In this module, you will learn basics of the theories behind modern machine learning techniques. During ten three-hour labs, you be asked to implement several key machine learning techniques and apply them to real-world problem, such as predicting house prices, recognition of handwriting, etc. This module can serve as a basis for preparing for a career in modern machine learning – a rapidly growing field of academic and industrial applications.
The module will cover:
· Basics of
probability theory and statistics used in machine learning.
· Linear regression
· Logistic regression
· Naïve Bayes models
· Support vector machines
· Deep neural networks
· Hopfield model
Students are expected to complete assignments and will receive feedback. Students who engage sufficiently with the coursework will receive a Pass. Students who do not engage sufficiently with the coursework will not get credit.
Beyond Pass / No credit, there will be no marks for the course.
Field programmable gate arrays (FPGAs) are configurable digital electronic devices capable of providing high-speed, low-latency and controlled latency digital interfaces to experiments. For example, FPGAs have been used in fluorescence lifetime measurements, various imaging methods, detection of photon correlations, gravitational wave detectors, and gravimeters. This course will equip students with the basic knowledge of how to interface physics experiments to digital electronics, and how to program FPGAs. An introduction to hardware description languages (HDLs) is given on the example of Verilog. HDLs are fundamentally different from computer programming languages and understanding them is crucial for the use of FPGAs. After completion, participants will be able to integrate FPGAs into their own experiments, create simple FPGA configurations, understand common problems and strategies to overcome them, and be aware of resources to help extend these skills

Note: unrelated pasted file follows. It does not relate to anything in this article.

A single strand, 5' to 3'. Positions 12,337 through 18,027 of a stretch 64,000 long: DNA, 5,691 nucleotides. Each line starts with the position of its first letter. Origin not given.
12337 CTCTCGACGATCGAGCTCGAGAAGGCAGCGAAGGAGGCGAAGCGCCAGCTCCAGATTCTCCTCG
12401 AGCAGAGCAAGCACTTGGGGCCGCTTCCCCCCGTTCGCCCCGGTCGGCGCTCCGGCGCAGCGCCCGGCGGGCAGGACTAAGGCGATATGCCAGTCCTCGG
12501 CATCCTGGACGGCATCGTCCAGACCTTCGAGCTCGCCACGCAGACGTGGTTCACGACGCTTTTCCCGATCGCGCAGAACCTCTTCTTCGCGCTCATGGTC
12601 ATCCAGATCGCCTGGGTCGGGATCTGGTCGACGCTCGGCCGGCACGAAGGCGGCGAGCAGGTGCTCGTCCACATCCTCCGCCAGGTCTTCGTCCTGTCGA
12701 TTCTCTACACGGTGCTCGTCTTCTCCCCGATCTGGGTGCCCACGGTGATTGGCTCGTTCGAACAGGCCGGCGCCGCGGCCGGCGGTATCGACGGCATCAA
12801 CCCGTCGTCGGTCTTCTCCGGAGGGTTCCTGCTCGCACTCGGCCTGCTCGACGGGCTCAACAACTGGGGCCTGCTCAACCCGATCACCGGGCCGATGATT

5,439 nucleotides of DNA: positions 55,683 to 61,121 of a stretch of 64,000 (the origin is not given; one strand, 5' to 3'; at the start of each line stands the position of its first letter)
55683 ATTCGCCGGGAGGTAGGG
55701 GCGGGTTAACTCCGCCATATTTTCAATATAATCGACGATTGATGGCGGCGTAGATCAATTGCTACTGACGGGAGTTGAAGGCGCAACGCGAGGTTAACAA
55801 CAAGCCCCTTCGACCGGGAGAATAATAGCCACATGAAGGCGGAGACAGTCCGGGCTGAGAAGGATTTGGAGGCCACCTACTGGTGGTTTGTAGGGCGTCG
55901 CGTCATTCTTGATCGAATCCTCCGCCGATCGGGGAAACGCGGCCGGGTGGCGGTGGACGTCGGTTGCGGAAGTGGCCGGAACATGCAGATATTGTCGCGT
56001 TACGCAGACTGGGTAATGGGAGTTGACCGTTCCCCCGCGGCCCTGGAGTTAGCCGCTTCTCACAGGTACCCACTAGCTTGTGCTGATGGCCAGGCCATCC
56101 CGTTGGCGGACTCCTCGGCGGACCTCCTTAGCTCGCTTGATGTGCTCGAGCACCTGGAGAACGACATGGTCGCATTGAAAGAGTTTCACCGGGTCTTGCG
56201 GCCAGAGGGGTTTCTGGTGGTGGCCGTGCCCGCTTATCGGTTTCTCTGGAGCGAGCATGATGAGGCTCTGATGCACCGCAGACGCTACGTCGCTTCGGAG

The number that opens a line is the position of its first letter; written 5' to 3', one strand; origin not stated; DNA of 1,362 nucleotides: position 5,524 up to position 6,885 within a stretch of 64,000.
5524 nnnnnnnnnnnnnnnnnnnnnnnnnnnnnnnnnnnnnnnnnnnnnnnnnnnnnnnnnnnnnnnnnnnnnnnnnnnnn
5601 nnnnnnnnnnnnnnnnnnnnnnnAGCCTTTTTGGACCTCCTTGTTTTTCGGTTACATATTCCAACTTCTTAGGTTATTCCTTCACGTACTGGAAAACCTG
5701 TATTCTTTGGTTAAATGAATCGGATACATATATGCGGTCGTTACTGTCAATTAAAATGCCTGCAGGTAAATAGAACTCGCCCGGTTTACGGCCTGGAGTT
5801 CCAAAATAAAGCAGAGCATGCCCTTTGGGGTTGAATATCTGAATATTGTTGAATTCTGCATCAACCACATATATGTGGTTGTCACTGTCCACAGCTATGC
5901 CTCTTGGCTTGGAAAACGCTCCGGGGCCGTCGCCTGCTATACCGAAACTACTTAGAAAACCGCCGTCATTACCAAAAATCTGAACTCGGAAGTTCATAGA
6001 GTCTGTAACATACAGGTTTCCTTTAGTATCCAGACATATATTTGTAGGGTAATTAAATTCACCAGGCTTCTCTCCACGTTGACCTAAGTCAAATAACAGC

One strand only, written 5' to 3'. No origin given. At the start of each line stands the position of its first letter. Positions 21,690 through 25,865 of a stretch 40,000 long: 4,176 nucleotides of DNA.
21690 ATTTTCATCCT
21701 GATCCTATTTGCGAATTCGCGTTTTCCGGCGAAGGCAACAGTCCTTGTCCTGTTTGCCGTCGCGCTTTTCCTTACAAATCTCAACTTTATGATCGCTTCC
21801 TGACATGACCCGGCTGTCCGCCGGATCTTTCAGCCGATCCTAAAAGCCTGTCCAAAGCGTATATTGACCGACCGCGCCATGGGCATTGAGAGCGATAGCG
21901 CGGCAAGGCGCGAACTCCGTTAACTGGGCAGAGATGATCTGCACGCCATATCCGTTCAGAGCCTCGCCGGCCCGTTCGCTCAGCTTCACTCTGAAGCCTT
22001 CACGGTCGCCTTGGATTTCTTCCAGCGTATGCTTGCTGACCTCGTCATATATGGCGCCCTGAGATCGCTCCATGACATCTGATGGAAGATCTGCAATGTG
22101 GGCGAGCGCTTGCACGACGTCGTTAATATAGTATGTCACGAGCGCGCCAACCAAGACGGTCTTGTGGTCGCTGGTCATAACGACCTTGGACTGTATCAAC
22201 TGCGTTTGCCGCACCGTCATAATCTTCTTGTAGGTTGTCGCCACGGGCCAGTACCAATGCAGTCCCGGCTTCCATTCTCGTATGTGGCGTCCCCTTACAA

The course introduces the core concepts of C++, assuming no prior knowledge, and is provided via four lectures and four laboratory tutorial sessions. Some experience with the Linux file system and using a text editor is preferential.
Both the lectures and labs will be given on Zoom, with an hour long lecture in the morning, followed by a lunch break and then a 2 hour lab session. Breakout rooms will be provided in the labs to aid in answering any questions. During the labs there will also be support from additional tutors to provide extra help with coding of the problem sets.
The course schedule for 2023 is below:
- 6 & 7 December 2023
Welcome to SUPA Software Carpentry! This course is designed to help you develop your programming ability beyond the point where a normal programming course ends, and become more confident in managing the code you write.
We cover a variety of good practices for managing, documenting, and testing code, and the course aims to help you to become more comfortable using the many tools available to aid with research software development.